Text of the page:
Rome takes the center stage in this semi-autobiographical film by Fellini, which alternates between two narratives. The first follows the director-to-be on his first trip to the Italian capital after leaving behind his native coastal town of Rimini. The second, set 30 years later, sees a director shooting a film about Rome. Although based on a very loose plot, Roma makes for a very compelling watch due to the originality with which it juxtaposes Rome's contrasting realities. This is one for the connoisseurs, as it sets out to explore Rome seen as more than the sum of its ancient facades and monuments and portrays it instead as a complex and living being. The film's final scene is set on the beach of Ostia, a favored film location for Fellini due to its being an open space and one of transition.
The Talented Mr. Ripley – Anthony Minghella (1999)
Featuring an all-American cast, this psychological thriller sees Matt Damon provide one of his most critically acclaimed performances alongside Gwyneth Paltrow and an exceptionally brilliant Phillip Seymour Hoffman in one of his most compelling showings. Although considerable parts are shot outside of Rome, the film manages to showcase the city's most spectacular landmarks, with many key scenes taking place around them. In one of the film's most memorable scenes, Tom Ripley utters the line “I've never been happier. I fell like I've been handed a new life” while crossing the Piazza Navona, then descends the Spanish Steps, a location he will often return to. Earlier, having murdered the man he impersonates, he gazes over the Roman Forum and visits the Capitoline Museums.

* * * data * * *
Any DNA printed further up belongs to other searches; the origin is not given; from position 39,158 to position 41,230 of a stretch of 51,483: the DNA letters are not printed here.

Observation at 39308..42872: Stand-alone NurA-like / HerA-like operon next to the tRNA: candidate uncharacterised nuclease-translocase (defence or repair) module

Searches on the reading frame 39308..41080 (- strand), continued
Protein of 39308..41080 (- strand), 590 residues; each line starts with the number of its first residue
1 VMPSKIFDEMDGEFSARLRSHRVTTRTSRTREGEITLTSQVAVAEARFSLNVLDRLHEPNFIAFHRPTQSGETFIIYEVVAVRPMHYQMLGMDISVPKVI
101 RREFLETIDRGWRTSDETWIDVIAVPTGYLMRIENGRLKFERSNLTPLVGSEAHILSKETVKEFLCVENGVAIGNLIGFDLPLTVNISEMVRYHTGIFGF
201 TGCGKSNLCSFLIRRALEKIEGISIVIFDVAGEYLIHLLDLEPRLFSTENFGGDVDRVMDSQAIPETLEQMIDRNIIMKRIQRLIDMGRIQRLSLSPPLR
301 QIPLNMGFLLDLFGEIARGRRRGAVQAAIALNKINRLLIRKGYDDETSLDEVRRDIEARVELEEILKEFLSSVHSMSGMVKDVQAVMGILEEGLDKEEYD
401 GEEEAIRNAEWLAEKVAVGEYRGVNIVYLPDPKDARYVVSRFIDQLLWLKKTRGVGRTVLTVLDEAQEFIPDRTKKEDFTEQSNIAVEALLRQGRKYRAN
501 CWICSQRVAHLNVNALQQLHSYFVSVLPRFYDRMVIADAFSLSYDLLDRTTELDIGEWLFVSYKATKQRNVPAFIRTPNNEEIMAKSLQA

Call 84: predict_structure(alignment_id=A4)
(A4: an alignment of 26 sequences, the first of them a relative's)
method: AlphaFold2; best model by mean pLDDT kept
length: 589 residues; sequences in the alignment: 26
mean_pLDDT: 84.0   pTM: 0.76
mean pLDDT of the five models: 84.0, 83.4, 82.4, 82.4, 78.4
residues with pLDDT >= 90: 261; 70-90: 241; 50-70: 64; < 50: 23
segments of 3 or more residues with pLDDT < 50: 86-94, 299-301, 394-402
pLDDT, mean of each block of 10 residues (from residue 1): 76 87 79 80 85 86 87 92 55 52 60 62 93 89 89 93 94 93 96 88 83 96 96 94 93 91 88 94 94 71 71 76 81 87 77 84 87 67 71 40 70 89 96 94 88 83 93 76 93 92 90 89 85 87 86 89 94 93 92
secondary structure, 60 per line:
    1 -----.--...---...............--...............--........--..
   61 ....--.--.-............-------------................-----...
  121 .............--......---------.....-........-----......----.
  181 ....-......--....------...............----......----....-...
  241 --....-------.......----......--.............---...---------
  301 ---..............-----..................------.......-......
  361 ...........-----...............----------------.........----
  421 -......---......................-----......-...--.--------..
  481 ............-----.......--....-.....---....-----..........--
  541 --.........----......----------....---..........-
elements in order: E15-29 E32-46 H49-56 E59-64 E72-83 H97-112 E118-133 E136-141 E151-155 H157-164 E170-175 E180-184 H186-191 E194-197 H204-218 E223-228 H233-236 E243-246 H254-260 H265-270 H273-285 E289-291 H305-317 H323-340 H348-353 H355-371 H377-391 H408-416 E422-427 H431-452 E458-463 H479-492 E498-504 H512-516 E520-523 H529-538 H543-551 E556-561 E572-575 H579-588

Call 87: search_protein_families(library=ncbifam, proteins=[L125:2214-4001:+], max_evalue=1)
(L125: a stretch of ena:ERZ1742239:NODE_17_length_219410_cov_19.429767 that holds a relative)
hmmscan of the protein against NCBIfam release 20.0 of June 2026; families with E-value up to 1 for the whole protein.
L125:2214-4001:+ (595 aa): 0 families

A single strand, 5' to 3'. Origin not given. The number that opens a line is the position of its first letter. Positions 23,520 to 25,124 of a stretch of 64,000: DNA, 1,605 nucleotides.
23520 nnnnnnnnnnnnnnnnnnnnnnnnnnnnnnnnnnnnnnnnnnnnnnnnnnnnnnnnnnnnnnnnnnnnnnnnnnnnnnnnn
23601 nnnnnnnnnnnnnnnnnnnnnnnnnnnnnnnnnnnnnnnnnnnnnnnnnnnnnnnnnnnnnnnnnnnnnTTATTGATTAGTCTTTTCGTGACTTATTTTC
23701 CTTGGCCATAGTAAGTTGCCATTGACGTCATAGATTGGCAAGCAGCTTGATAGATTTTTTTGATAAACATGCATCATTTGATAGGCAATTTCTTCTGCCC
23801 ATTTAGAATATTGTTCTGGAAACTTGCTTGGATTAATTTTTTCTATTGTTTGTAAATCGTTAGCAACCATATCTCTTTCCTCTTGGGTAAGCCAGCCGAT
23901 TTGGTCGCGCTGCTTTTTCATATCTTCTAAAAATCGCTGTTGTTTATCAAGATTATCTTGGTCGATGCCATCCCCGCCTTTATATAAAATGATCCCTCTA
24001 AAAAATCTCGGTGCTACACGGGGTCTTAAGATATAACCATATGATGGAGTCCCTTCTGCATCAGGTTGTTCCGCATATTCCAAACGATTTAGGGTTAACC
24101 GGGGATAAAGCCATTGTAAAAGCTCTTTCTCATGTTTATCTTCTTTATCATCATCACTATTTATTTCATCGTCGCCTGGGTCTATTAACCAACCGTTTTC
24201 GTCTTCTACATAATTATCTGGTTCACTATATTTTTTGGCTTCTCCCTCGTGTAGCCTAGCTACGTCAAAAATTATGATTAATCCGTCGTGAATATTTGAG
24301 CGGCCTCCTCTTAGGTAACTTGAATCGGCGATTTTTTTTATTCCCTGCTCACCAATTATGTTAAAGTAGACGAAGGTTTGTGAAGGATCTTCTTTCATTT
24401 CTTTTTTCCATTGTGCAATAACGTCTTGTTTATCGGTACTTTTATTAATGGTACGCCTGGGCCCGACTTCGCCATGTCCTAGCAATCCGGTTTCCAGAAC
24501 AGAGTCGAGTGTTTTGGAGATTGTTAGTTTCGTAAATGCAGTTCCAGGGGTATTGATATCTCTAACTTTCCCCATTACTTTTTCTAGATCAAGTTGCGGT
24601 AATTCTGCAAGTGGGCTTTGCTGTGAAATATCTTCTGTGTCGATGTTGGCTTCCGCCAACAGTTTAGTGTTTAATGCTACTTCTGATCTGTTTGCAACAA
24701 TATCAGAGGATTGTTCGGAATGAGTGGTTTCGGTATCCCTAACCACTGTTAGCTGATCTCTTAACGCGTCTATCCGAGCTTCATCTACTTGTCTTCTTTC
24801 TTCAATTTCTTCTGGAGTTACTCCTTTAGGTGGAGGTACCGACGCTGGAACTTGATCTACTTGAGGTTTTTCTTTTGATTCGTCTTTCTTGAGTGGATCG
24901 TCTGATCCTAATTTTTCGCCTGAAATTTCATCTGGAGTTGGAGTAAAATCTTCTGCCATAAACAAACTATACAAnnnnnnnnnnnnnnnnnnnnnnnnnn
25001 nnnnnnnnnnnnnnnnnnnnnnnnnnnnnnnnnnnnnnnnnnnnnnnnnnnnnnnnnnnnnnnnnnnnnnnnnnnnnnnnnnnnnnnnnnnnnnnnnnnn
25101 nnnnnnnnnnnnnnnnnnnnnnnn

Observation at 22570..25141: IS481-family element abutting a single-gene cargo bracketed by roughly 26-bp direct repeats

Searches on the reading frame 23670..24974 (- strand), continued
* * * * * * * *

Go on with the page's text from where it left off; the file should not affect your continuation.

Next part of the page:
The Great Beauty – Paolo Sorrentino (2013)
From the time the cannon on the Janiculum Hill, west of the Tiber is fired, the viewer is sucked into a whirlwind of sensations, while following birthday boy Jep Gambardella's steps in the city he conquered and that shaped his life philosophy. One hysteric scream later, we are catapulted in the middle of a lavish rooftop party and later we will even enter Jep's magnificent apartment overlooking the Colosseum. Seen as a meditation on art, beauty, women, religion, and ultimately on life and death, the film is above all an ode to Rome, the Eternal City shown in all its splendor, compared to which all else seems transitory and must face its condition. Apart from showcasing Rome, the camera travels to the city's outskirts too and features the Parco delle Aquedotti and the Baths of Caracalla. Having started with a bang, the film finishes calmly, with a long cruise over the Tiber River at dawn.